Have you heard of the Pareto principle? In marketing, it states that 80% of your sales come from 20% of your customers.

When you consider that statement, it makes sense to spend extra time catering to the top 20% of your customers.

Before you can do that, however, you’ll need to identify your best clients. This is where a CRM is really helpful. It will help you determine your most frequent buyers, their sales, and characteristics such as geographic location.

Text Templates to Ask for Referrals

How to ask existing customers for referrals.

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Once you’ve determined who your best clients are, “start immediately calling upon these clients, and thank them for their historical patronage, and let them know that you appreciate them,” said MIchalowicz.

“Then ask them ‘how can we serve you better? I don’t know how the current times are affecting you. I’d love to learn from you because we want to make sure that we’re caring for you.’”

This is a great way to learn about pain points and ways to improve your processes, that lead to more sales, referrals, and satisfaction.

When you speak to your top customers, you’ll likely hear that they are looking for ways to conserve cash, just like you are. Be ready for that, by letting them know that you are now offering more flexible payment options, such as buy now, pay later.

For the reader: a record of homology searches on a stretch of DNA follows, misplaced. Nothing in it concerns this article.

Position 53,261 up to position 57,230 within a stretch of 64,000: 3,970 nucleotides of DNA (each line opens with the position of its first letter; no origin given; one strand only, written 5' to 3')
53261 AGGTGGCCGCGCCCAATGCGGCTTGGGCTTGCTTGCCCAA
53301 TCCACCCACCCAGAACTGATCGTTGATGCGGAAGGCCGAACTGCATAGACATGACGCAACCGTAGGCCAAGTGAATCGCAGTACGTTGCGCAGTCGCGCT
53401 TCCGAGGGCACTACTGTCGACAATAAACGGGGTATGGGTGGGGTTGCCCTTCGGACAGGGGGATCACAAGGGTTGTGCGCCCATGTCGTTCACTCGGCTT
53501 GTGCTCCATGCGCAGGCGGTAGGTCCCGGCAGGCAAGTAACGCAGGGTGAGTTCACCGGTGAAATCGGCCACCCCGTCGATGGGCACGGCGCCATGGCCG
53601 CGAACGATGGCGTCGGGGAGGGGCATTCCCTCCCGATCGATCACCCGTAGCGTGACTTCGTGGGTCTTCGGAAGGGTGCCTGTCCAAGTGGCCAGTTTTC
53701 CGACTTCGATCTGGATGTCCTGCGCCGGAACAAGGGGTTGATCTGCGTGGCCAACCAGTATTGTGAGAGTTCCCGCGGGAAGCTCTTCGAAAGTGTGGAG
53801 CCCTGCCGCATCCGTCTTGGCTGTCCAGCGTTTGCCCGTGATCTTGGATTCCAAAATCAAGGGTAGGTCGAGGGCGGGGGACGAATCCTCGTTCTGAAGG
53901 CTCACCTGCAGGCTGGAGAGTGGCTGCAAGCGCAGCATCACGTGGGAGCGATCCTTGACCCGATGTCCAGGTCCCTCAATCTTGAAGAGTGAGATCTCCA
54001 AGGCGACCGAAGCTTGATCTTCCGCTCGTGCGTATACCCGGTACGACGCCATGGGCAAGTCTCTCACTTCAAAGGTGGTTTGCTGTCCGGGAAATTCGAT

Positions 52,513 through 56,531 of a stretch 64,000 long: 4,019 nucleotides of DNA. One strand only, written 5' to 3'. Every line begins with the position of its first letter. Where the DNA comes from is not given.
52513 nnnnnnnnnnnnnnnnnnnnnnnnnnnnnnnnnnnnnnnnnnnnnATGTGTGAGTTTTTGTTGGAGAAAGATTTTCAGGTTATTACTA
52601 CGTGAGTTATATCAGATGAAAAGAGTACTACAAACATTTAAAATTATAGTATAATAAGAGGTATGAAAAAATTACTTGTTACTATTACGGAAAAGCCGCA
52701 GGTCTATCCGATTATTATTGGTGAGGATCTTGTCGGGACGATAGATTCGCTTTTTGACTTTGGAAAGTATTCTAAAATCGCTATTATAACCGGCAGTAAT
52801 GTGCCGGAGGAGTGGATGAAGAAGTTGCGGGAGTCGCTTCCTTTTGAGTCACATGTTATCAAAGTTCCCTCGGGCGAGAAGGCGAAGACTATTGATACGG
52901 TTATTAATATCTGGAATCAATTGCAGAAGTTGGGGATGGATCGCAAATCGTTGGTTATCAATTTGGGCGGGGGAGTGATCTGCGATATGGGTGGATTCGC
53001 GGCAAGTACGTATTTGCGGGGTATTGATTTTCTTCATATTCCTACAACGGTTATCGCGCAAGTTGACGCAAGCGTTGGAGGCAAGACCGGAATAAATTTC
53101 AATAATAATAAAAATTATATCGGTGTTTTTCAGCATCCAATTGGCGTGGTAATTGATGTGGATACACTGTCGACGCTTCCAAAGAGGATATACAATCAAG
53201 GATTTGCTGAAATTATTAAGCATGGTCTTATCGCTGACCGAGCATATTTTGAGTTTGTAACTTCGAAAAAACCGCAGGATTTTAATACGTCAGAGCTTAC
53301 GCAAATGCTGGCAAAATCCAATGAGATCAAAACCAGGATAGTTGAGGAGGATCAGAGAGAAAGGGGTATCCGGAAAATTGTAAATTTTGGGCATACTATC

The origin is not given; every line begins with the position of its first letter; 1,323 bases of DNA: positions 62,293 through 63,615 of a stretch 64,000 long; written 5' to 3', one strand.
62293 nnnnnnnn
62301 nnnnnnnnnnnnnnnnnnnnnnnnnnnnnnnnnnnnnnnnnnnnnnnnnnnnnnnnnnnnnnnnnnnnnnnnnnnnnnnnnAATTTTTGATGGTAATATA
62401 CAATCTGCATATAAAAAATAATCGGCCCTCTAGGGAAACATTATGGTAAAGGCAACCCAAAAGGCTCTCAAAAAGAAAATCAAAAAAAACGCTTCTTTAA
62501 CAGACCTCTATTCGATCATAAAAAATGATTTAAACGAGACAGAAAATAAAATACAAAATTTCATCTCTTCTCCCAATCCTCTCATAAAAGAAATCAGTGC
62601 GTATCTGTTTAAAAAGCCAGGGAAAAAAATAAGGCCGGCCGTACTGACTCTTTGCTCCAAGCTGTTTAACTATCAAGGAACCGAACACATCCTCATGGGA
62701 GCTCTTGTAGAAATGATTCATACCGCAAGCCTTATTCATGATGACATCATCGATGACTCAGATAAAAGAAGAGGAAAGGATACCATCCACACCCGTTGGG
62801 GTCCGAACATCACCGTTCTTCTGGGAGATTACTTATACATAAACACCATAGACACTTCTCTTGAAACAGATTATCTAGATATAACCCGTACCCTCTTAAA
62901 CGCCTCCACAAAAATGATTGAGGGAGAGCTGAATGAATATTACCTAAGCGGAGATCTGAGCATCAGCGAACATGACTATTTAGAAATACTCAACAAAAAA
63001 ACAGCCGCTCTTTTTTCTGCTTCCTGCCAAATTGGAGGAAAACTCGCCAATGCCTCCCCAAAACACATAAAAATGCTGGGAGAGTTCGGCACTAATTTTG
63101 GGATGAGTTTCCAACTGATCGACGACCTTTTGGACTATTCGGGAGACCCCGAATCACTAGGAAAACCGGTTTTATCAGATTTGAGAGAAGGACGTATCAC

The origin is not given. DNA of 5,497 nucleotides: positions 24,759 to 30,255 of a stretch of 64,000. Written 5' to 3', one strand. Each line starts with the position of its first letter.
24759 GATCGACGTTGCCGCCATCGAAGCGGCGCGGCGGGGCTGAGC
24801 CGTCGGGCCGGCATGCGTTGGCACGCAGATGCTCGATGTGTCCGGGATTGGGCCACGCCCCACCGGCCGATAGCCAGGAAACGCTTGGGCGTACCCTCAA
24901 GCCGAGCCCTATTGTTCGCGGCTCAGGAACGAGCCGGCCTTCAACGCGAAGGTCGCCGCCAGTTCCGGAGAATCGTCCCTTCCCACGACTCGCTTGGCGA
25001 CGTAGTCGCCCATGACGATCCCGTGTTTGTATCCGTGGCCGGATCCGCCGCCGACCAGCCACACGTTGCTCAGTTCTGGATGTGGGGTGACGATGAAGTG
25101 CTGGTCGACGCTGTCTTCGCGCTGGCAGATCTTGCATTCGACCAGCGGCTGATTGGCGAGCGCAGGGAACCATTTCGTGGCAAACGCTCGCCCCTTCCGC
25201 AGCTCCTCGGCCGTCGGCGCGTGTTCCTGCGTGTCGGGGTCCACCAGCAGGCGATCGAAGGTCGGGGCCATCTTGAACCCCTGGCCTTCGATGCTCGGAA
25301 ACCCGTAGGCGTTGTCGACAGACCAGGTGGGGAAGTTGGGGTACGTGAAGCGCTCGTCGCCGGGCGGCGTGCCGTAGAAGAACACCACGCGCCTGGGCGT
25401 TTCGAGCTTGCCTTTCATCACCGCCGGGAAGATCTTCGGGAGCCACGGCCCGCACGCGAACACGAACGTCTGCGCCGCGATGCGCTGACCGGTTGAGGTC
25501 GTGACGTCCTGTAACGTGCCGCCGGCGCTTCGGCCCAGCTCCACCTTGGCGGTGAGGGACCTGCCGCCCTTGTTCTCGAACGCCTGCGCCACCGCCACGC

They’ll appreciate these choices, especially if your competitors aren’t willing to provide them. Even better? Flexible payment options can increase sales by 20%, according to Wisetack’s Josh Brill, on a recent Thryv webinar.

Finally, make a special effort to communicate frequently with these top customers and show your appreciation. You can use your marketing automation system to save time, and send special offers, thank you messages, birthday greetings, and more.

Use Technology to Save Money and Make Money, Too

Technology offers many ways to save money, by providing functionality that eliminates the necessity for manual, repetitive tasks.

Case in point: automating your billing process can help save your business $13 per invoice processed, according to Levvel Research. If your company processes even just 200 invoices per month, your annual savings would be $31,000.

It also helps companies bring in more revenue, especially when utilizing marketing automation tools to personalize email and text communications, which drive sales, customer retention, and customer engagement.

In fact, according to Nucleus Research, for every $1 spent on a CRM, a company receives $8.61 in revenue.

What technology should you invest in? Zapier recently asked business leaders for their picks on the types of technology that businesses need during uncertain economic times.

Video conferencing software, CRMs, chatbots, antivirus software, password managers, and more, made the list.

Oh, and before you invest in new technology, make sure you’re getting the most out of what you already have. It’s likely that you and your team aren’t using the full functionality of tech tools.

Now is the time to use 24/7/365 one-on-one support options to get new and existing team members up to speed, and maximize the benefits of that technology.

Thrive Now and in the Future

Our goal in this piece was to share strategic actions that can help you not only survive, but thrive during a recession. Do you feel more confident weathering the rocky economy ahead?

Whether you’re hoping your company will become a household name, or just want to have a great business and life in your corner of the world, we’re here to help, every step of the way.